Practical tips for a conscious travel routine

Conscious travel tips

Conscious travel. Hmm, a topic I’m having my personal struggles with. I’m very aware of how we travel, how much we fly and where we purchase our things. We try to keep the flights to a minimum and take busses/trains when we can to minimise our carbon footprint. We hardly eat meat, we buy local and have a general conscious approach to travelling. But yet again I’m writing travel guides and travel articles for a living and that way encouraging people to travel more. So I’m in between two chairs here.

I would like to encourage people to travel, because travel opens a whole new world. But I would like everyone to think more about how they travel. Travel less, but better. As it is a topic that spins around my head constantly, I thought it would be appropriate to include here on the blog. So, prepare for some posts dedicated to conscious travel.

In this first post I’ll share my best tips for a more conscious travel routine. Because, if we choose to travel, and especially fly, then doing it with just a bit of extra awareness is a step in the right direction.

Tip 1: Use re-usable water bottles

This is such an easy thing to do and it saves the planet for a huge amount of unnecessary plastic. Years ago, we would always just buy a bottle of water on the go, because “it’s so cheap”. But cheap for me is coming at a huge expense for the planet. My best advice is to invest in a high quality drink bottle (because you’ll use it every single day) and bring it every time you travel.

It’s not just a bottle!

When using them every day, the design matters, right? Click here to see Wallpaper’s guide to the most fashionable and sustainable water bottles if you need some inspo of what bottle to buy.

I use the commuter bottle from Swell, which is big enough to fit ice cubes (very practical when living in a very hot country).

Tip 2: Switch your liquid shampoo to a shampoo bar

Shampoo in a bar? I didn’t know that such thing existed before we were in Oaxaca and by coincidence passed an extraordinary beauty shop with natural products. We were introduced to shampoo bars and haven’t looked back since. It is a really easy way for a conscious travel routine. It saves the planet for a lot unnecessary plastic and takes up less space than ordinary shampoo bottles. Win for the planet and win for my packing routines!

Conscious travel items

Tips for keeping a shampoo in the right conditions:

Let it dry. Bacteria love humid surroundings, so make sure to keep your shampoo in a soap dish where it can breathe.

Take it out of the shower when not in use. Again, the humid temperature in the shower isn’t doing any good for the shampoo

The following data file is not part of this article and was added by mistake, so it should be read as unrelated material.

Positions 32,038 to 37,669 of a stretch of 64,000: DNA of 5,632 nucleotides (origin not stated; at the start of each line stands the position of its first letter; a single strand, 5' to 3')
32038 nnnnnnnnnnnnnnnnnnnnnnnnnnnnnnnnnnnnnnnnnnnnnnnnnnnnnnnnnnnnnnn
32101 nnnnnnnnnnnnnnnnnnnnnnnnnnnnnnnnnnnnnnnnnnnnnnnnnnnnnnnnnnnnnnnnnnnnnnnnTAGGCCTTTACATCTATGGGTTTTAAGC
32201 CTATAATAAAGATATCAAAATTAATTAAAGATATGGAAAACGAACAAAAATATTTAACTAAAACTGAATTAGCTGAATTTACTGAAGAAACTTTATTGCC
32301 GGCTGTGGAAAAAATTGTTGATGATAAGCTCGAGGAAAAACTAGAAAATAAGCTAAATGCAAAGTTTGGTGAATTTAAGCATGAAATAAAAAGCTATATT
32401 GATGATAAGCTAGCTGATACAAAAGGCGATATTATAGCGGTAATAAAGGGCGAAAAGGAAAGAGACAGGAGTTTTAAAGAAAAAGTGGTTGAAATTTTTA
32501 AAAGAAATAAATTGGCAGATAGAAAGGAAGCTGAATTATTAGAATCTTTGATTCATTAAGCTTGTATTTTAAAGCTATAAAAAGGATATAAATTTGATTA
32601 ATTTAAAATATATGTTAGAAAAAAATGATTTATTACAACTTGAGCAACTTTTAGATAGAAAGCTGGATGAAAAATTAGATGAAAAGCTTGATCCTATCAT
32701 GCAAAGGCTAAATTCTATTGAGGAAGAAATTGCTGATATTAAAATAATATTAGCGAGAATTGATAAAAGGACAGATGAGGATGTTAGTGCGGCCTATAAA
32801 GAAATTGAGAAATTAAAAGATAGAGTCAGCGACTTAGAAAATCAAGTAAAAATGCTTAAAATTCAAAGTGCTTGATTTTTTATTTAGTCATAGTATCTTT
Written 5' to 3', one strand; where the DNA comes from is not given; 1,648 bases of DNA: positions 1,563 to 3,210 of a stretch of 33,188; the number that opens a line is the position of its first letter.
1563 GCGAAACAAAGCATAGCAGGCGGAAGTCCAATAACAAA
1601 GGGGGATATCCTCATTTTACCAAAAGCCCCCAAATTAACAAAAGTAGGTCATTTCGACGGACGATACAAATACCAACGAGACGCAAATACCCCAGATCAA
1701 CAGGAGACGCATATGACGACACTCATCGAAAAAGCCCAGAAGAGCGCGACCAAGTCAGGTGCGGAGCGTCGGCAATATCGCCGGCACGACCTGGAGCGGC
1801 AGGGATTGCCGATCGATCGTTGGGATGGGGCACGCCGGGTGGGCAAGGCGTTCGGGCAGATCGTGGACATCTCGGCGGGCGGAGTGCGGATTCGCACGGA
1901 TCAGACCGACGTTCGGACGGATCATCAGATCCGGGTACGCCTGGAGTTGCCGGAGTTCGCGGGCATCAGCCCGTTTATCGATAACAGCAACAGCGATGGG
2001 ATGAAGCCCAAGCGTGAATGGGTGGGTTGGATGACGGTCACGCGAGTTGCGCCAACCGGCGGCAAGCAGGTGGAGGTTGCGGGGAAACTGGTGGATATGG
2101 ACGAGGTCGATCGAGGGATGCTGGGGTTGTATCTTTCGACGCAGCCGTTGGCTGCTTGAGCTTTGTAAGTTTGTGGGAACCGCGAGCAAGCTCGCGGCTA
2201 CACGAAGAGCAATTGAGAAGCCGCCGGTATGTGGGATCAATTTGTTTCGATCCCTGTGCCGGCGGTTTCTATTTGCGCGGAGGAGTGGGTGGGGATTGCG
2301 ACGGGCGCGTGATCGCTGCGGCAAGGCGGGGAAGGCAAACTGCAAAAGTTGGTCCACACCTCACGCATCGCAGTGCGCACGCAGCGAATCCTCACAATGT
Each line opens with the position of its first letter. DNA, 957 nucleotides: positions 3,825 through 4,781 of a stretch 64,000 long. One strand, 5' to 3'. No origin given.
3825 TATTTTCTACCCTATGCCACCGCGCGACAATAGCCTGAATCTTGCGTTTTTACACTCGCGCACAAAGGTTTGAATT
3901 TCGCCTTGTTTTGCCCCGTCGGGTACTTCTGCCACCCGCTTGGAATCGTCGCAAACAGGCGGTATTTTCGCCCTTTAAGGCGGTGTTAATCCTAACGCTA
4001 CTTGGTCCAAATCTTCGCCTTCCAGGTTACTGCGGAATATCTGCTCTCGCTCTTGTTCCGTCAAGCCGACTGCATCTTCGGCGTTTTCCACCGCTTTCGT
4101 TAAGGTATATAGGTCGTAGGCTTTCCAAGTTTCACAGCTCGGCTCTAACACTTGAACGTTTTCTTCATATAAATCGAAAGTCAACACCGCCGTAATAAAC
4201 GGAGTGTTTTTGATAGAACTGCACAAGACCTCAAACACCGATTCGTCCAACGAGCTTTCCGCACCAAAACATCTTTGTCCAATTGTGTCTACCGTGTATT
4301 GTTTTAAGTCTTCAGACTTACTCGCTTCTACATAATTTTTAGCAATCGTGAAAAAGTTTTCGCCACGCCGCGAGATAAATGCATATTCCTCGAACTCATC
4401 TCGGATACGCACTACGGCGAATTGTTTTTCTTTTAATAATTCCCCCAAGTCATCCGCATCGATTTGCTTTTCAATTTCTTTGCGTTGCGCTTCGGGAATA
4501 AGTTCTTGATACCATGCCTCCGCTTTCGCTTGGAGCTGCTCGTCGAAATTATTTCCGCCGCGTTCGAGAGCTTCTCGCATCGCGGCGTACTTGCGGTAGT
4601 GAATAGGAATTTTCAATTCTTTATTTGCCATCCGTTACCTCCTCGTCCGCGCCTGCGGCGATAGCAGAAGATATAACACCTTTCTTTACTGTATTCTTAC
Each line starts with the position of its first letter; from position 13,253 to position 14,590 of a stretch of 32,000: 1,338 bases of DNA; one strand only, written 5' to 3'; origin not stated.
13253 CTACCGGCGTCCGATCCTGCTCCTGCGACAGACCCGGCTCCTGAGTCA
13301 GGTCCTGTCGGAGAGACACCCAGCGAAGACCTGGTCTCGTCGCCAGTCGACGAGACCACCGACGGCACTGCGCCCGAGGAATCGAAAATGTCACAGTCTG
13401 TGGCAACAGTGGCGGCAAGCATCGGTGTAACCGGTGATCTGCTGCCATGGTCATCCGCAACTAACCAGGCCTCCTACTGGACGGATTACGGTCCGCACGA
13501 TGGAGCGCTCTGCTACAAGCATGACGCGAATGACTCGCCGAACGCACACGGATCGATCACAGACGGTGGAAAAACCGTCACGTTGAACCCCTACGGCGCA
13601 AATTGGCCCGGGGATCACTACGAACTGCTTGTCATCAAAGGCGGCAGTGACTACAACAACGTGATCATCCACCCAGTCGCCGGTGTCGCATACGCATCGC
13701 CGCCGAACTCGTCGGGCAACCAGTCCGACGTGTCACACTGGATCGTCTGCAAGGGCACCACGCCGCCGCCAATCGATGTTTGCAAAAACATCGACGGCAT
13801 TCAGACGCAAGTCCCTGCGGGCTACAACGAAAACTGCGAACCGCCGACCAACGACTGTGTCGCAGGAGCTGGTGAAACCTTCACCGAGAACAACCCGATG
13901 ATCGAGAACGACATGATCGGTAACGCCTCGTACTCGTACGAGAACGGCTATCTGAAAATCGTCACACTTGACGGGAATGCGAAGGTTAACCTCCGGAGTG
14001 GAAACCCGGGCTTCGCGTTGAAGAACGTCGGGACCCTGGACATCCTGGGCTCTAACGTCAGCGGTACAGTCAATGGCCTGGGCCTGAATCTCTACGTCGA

Tip 3: Re-use food packaging

The amount of long-lasting packaging that is being produced for short term use is massive. Just think of the durable plastic packaging a Philadelphia cream cheese comes in! It can last for years and years, but only serves for the couple of weeks it is on the shelf in the supermarket and then in your fridge.

Re-use those packagings for snacks on the go. It’s super handy as you’ll most likely buy food anyway and have this free packaging by hand. It might not be your favourite storage box, but at least it serves a purpose for a while and you also eliminate the plastic bags you would have used for those snacks on the go anyway.

Re-using packaging consciously

I use Philadelphia containers, cottage cheese containers etc for the following snacks on travel days:

Carrots, cucumber sticks, red pepper, berries, banana pancakes and nuts.

When we hit our destination and if we’re not in need of containers any longer, I’ll toss them, which I would have anyway.

Tip 4: Switch from liquid hand soap to bar soap

Aren’t bar soaps unhygienic? Aren’t they only for grandmas? No, definitely not! Soap bars are only unhygienic if they don’t get a chance to dry. So it’s crucial to keep the soap in a place where it can breathe. And of course, use the bar till the very end, even the last little piece. A crucial point in a more conscious and sustainable lifestyle is to use everything and not toss the last piece.

Hand soap may not be the fit if you travel for short periods of time, where there’s usually soap at the accommodation. But for a long-term stay somewhere (or at home), it’s great. We have only used hand soap as bars the past 5 months here in Playa del Carmen, and I guess we have saved at least four liquid soap dispensers during that period of time.